Craving Champagne

LLNYC savors the sparkling wine trend with an effervescent visit to Riddling Widow

The mood is brooding and cool at Riddling Widow.
The mood is brooding and cool at Riddling Widow.

Way back when the gentlemen who ran France’s Champagne houses met their untimely ends, their widows — or, en Français, their veuves — found themselves running the show. There was Madame Lily Bollinger, Mathilde Emilie Laurent-Perrier and Louise Pommery, but certainly Barbe-Nicole Clicquot Ponsardin, also known as the Veuve Clicquot, might just be the most famous of them all.

Not only was she the first woman to take over a Champagne house, but she developed “riddling,” a method of removing the sediment from Champagne by storing the bottles at a 45-degree angle and twisting them every so often.

She was the original riddling widow.

At 127 MacDougal Street, down some stone steps and through a red door, is New York City’s own Riddling Widow. Owner Ravi DeRossi explained that he wouldn’t call it a Champagne bar, despite the connotation. “I’d call it a sparkling wine bar,” he said.

Still, Champagne has a strong presence on the menu, underscoring its ever-increasing appeal with professional and casual drinkers alike. “Everybody I know in the cocktail world — almost everybody I know — is like, ‘Give me Champagne any day of the week,’ and when I say Champagne I mean Champagne, Prosecco, Crémant, Cava — all the sparkling.”

“Everybody I know in the cocktail world is like,
‘Give me Champagne.’”

The subterranean spot is decked out with high red stools, a velvet couch and black baroque wallpaper. It’s dark, brooding, intimate and very, very cool. Music is, of course, supplied by a trumpet horn turntable and an accompanying stack of equally cool LPs.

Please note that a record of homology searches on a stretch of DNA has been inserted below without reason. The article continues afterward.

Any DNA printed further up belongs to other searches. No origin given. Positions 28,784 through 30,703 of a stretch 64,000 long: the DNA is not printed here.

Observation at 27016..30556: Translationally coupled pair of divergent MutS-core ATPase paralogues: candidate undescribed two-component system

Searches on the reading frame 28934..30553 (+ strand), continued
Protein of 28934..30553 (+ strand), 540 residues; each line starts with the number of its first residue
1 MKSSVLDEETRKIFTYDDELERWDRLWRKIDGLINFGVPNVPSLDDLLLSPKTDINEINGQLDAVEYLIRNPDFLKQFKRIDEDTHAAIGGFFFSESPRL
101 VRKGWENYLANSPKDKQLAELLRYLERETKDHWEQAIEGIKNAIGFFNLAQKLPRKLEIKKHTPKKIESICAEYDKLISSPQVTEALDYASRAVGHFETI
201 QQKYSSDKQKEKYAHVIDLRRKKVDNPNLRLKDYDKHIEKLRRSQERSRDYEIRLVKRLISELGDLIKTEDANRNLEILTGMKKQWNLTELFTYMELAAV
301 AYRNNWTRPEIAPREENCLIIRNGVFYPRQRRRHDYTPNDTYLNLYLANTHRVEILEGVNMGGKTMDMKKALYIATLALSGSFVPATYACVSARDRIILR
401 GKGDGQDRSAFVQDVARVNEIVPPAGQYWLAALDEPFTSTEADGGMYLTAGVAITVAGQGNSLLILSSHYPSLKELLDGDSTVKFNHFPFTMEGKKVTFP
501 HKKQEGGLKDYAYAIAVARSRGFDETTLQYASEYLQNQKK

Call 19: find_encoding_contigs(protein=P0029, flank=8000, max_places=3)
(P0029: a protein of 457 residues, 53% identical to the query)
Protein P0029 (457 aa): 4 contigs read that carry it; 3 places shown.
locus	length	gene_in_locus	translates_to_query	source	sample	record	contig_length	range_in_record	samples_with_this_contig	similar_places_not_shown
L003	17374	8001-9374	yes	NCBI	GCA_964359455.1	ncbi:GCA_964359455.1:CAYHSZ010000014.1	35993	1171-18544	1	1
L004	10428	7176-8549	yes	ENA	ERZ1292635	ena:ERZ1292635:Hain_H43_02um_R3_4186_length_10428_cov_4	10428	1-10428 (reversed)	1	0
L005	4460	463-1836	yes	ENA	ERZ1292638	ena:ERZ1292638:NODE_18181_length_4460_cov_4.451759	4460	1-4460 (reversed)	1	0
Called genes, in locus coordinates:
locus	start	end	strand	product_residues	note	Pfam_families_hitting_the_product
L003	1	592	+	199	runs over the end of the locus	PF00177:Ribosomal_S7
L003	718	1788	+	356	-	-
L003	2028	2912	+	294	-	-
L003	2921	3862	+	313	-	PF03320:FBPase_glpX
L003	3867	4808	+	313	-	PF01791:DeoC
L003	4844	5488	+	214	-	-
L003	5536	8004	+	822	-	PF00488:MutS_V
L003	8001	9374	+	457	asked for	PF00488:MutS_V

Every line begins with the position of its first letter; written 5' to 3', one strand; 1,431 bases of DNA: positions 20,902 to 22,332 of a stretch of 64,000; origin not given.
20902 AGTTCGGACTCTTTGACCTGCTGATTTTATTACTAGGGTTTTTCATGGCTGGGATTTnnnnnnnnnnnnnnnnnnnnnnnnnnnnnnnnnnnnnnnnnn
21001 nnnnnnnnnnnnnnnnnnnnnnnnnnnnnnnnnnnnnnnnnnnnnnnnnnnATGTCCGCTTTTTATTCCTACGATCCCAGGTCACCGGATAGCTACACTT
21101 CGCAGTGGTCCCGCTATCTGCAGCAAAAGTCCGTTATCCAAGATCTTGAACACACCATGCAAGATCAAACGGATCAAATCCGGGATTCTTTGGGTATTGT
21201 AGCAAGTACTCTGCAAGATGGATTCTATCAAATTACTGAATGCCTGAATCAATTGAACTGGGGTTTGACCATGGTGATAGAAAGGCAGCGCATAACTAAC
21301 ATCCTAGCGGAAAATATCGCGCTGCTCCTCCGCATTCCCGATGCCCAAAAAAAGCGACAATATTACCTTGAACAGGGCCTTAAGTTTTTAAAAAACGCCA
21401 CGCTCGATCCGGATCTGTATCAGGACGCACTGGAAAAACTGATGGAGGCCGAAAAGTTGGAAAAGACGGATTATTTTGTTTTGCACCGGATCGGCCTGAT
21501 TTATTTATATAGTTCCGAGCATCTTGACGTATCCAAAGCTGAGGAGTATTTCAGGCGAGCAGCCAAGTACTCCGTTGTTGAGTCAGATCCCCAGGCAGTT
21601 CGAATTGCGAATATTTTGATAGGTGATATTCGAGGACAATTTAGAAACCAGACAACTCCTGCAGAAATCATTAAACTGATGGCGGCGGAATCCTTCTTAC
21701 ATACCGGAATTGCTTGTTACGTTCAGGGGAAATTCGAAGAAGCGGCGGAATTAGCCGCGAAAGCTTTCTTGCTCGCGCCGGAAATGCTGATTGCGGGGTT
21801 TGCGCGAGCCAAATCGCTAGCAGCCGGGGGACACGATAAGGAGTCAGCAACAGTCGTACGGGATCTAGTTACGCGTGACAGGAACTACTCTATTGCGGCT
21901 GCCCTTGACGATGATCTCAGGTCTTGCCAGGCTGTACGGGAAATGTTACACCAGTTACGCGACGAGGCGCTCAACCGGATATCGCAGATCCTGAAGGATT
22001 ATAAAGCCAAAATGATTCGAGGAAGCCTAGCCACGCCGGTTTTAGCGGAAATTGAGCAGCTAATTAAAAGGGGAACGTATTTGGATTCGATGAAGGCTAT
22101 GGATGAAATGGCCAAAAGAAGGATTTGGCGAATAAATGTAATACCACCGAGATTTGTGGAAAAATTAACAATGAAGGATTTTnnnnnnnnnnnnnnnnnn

The bar, which opened in October, has had a
complete menu overhaul. Ariel Arce of Birds and Bubbles, the Lower East Side spot delivering that not-so-classic pairing of Champagne and fried chicken, has just taken over from Tanner Walle as Riddling Widow’s beverage director.

Wines by the bottle now range from a $48 2014 Folk Tree California Pét-Nat to a $350 Jacques Selosse “Initial” Champagne, with many great selections in between.

The by-the-glass choices, written up on a large chalkboard, seem to vary from night to night, but there’s a tasty effervescent option for everyone, from traditional to sparkling to rosé.

DeRossi, who opened his first bar in 2004, now owns 15 bars and restaurants across the city — including the globally famous East Village cocktail bar Death & Co — and has five new projects set to open this year.

For Riddling Widow, his inspiration came from his own tastes. “I had the space already, I already had the license — no idea what I was going to do with it. Champagne is what I like to drink, so I thought why not,” he said.

His aim was to create a place that was cool, laid back, educational and unpretentious. An approachable vibe paired with a knowledgeable staff and industry regulars certainly seems to tick all those boxes. We’re sure the Veuve Clicquot would approve.